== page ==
French nouvelle vague auteur Jacques Demy made this dazzling, pop-art musical as a follow-up to his masterpiece, The Umbrellas of Cherbourg (1964). Song and dance men Etienne (West Side Story’s George Chakiris) and Bill (Grover Dale) arrive in the pastel paradise, seaside town of Rochefort, and befriend numerous characters searching for love. Musically gifted siblings Delphine (Catherine Deneuve) and Solange (Françoise Dorléac, her real-life sister) long to find soul-mates and success in Paris, while their mother, café owner Yvonne laments abandoning her long lost love, Simon Dame (Michel Piccoli), because of his silly name. Little does she know, kindly Simon resides in Rochefort, while his friend, American musician Andy Miller (Gene Kelly) meets and falls madly in love with Solange, but doesn’t learn her name. Meanwhile, lovelorn sailor-turned painter, Maxence (Jacques Perrin) searches in vain for the girl who matches a portrait of his ideal love. A portrait that looks a lot like Delphine. All these romantic complications eventually resolve themselves amidst jaunty song and dance numbers set to magical music from Michel Legrand.
“We love catchy tunes, silly puns, repartee…” sing Delphine and Solange. All things found in abundance here. Less melancholy and thematically ambitious perhaps than Cherbourg, The Young Girls of Rochefort is no less amazing. Soulful rather than saccharine, Jacques Demy achieves a near perfect synthesis of gliding camera, soaring music, and explosions of colour as Deneuve, Dorleac, Chakiris and Kelly barnstorm across the screen. Legrand’s achingly lovely songs drive the plot forward, revealing information and characters’ inner thoughts. Everyone enjoys their moment in the spotlight, with charming turns from Jacques Perrin and Michel Piccoli, although the star attractions are that doe-eyed, dynamic duo, Deneuve and Dorléac. Deneuve is a blonde dream as always, while special mention goes to the equally talented Dorléac, who died tragically young in a car crash. There is something about the way she stares into the camera, as though she peers into your soul. The girls deliver trademark, nouvelle vague in-jokes (“It’s Jules and Jim!” “Maybe you’d prefer Michel Legrand!”) and model eye-catching costumes. As ever with Demy, beauty in all its forms adorns the screen. Its crescendo being when each character’s individual melodies merge together to create a glorious moment.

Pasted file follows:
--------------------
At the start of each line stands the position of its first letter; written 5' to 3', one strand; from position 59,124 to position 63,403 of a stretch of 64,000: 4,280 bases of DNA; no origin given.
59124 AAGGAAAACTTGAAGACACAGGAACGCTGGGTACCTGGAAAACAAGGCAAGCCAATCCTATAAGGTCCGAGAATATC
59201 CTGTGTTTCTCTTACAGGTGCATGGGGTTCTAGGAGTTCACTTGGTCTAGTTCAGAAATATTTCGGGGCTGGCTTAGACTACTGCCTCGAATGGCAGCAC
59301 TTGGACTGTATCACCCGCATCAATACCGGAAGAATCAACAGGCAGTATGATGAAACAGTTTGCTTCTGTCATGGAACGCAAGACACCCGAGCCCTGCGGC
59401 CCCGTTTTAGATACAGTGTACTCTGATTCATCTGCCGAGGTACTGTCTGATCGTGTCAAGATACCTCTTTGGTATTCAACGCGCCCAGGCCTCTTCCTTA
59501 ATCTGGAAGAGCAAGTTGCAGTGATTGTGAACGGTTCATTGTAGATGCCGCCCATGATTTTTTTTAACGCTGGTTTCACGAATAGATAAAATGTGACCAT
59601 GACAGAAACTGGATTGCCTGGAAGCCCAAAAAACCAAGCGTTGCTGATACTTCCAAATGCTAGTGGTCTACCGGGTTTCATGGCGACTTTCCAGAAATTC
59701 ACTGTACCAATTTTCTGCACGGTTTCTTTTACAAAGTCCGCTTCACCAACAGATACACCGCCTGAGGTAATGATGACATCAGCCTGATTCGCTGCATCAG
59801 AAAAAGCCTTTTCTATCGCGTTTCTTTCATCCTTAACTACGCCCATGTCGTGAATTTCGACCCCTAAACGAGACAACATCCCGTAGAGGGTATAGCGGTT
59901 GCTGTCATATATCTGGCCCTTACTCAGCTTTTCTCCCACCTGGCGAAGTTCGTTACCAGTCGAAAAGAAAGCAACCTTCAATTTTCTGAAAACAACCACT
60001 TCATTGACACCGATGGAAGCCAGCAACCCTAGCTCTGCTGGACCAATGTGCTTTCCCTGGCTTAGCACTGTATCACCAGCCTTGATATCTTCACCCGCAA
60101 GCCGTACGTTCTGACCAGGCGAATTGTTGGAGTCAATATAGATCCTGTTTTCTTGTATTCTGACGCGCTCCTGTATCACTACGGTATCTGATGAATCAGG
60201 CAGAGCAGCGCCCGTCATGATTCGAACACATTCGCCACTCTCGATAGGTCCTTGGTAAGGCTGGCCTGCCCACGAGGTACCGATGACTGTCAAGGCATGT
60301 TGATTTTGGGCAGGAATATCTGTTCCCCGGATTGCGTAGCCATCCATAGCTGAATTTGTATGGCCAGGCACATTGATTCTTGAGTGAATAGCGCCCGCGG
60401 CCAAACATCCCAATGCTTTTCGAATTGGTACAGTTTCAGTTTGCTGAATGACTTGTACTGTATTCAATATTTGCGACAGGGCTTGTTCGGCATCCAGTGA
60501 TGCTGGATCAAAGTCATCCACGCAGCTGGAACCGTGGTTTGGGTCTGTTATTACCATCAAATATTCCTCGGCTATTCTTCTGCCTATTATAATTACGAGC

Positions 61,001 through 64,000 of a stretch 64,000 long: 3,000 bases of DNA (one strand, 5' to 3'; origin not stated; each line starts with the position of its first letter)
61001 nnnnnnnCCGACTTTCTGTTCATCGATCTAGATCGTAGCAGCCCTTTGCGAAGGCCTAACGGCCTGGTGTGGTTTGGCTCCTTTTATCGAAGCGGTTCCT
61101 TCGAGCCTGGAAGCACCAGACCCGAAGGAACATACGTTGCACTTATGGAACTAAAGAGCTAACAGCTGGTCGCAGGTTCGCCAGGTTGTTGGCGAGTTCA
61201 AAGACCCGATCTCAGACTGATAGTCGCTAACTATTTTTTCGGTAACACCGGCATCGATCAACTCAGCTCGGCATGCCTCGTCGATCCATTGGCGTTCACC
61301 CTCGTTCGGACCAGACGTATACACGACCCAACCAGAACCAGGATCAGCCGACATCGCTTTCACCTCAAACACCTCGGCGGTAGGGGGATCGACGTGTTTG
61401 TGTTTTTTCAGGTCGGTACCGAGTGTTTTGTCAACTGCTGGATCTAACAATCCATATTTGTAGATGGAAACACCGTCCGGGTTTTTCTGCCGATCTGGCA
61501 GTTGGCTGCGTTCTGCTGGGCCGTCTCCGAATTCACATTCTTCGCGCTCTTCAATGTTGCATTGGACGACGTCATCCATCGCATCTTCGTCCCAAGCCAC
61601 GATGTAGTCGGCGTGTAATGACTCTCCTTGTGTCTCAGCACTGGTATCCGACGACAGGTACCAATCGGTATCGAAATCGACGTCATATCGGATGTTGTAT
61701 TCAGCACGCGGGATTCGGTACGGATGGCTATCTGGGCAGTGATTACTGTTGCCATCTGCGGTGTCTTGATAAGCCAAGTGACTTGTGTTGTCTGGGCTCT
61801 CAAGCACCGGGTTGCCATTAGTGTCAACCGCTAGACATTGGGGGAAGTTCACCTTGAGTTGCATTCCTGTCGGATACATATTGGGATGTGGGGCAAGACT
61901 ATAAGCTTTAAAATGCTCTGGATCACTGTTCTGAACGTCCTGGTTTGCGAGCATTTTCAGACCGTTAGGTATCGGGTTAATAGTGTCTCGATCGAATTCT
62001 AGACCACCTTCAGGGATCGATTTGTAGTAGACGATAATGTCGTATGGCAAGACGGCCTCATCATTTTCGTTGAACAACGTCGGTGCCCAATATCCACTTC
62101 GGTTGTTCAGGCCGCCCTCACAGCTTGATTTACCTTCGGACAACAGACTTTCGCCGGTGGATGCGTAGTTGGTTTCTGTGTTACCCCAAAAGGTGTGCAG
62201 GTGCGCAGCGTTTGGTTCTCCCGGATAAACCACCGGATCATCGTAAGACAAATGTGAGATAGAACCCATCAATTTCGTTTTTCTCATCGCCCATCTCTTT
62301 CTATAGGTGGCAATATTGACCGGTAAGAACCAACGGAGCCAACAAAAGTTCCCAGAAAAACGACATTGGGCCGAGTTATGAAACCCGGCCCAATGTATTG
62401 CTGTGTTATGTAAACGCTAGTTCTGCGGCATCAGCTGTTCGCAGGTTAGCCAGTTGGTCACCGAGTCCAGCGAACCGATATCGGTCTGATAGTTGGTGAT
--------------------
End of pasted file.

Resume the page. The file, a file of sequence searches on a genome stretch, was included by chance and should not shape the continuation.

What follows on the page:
Surprisingly, many critics feel Gene Kelly (more active as a director than actor at this point in his career) merely coasts through his performance here. True he’s less combustible than in say, Singin’ in the Rain (1952), but that movie star charisma shines brightly nonetheless. His first appearance onscreen is delightful moment. One of those movies that makes the Sixties seem a heavenly era, The Young Girls of Rochefort is two hours of pure joy.